EGU logo

European Geosciences Union

www.egu.eu

Shaun Lovejoy

Shaun Lovejoy
Shaun Lovejoy

The 2019 Lewis Fry Richardson Medal is awarded to Shaun Lovejoy for pioneering and leading research on multifractal cascade dynamics in hydrology, climate and weather, leading to a new class of comprehensive stochastic, rather than deterministic, sub-grid models.

Shaun Lovejoy is a world leader in nonlinear geophysics. For nearly thirty years, he has been making fundamental and pioneering contributions to the theory and applications of scaling and multifractals to complex geo-systems with a particular emphasis on the atmosphere, rainfall, weather and climate, including an assessment of human influence, and with further applications to geomorphology, marine geo-sciences, or the climate on Mars. Atmospheric and other fluctuations can be understood in terms of a stochastic process founded on a generalisation of scale invariance that is expressed in terms of multifractal statistics.

Indeed, Lovejoy has been at the forefront in the characterisation of nonlinear processes and intermittency in geophysics, driving and inspiring the application of generalised scaling theory in hydrology and hydrometeorology, allowing for downscaling and upscaling of clouds and rainfall, systematic quantitative analyses of orographic land-atmosphere interactions, and elucidating convective-nonconvective stochastic transitions. He is a prolific and well-cited author across multiple disciplines, he is the author or co-author of two books, and his work has had strong impacts as assessed by bibliometric data. Lovejoy also has an exemplary record of service to nonlinear geophysics both within EGU and for the American Geophysical Union, being for over twenty years, a cheerleader and tireless champion of these topics and nurturing for all a sense of community.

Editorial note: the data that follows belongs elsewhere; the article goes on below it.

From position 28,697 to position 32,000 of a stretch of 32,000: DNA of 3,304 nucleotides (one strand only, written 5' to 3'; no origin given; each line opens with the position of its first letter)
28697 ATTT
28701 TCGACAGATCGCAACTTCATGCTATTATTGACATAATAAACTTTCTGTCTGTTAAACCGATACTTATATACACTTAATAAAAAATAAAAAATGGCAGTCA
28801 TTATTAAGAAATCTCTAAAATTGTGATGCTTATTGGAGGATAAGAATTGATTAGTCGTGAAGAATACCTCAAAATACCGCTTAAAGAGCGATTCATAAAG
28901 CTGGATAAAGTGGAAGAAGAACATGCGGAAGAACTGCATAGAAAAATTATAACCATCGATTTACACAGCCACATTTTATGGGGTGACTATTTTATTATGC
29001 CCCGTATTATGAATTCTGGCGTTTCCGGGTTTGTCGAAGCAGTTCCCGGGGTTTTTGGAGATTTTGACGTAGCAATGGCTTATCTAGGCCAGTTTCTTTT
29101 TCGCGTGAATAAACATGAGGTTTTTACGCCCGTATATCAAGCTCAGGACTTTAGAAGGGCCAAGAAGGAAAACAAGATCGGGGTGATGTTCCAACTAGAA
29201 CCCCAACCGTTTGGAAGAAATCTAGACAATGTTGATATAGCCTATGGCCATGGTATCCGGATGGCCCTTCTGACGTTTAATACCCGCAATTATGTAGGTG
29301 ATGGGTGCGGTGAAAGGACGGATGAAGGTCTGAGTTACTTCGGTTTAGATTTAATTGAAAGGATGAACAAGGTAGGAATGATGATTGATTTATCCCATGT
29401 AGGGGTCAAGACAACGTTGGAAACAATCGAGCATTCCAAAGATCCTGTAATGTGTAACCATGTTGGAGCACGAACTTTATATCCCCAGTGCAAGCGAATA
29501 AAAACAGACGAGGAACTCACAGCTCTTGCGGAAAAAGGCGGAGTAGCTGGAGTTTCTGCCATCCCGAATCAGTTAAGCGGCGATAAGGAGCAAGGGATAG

In conclusion, this is a most deserved recognition for ground-breaking and impactful interdisciplinary contributions not only to nonlinear geophysics, but also to atmospheric Sciences, hydrology and climate.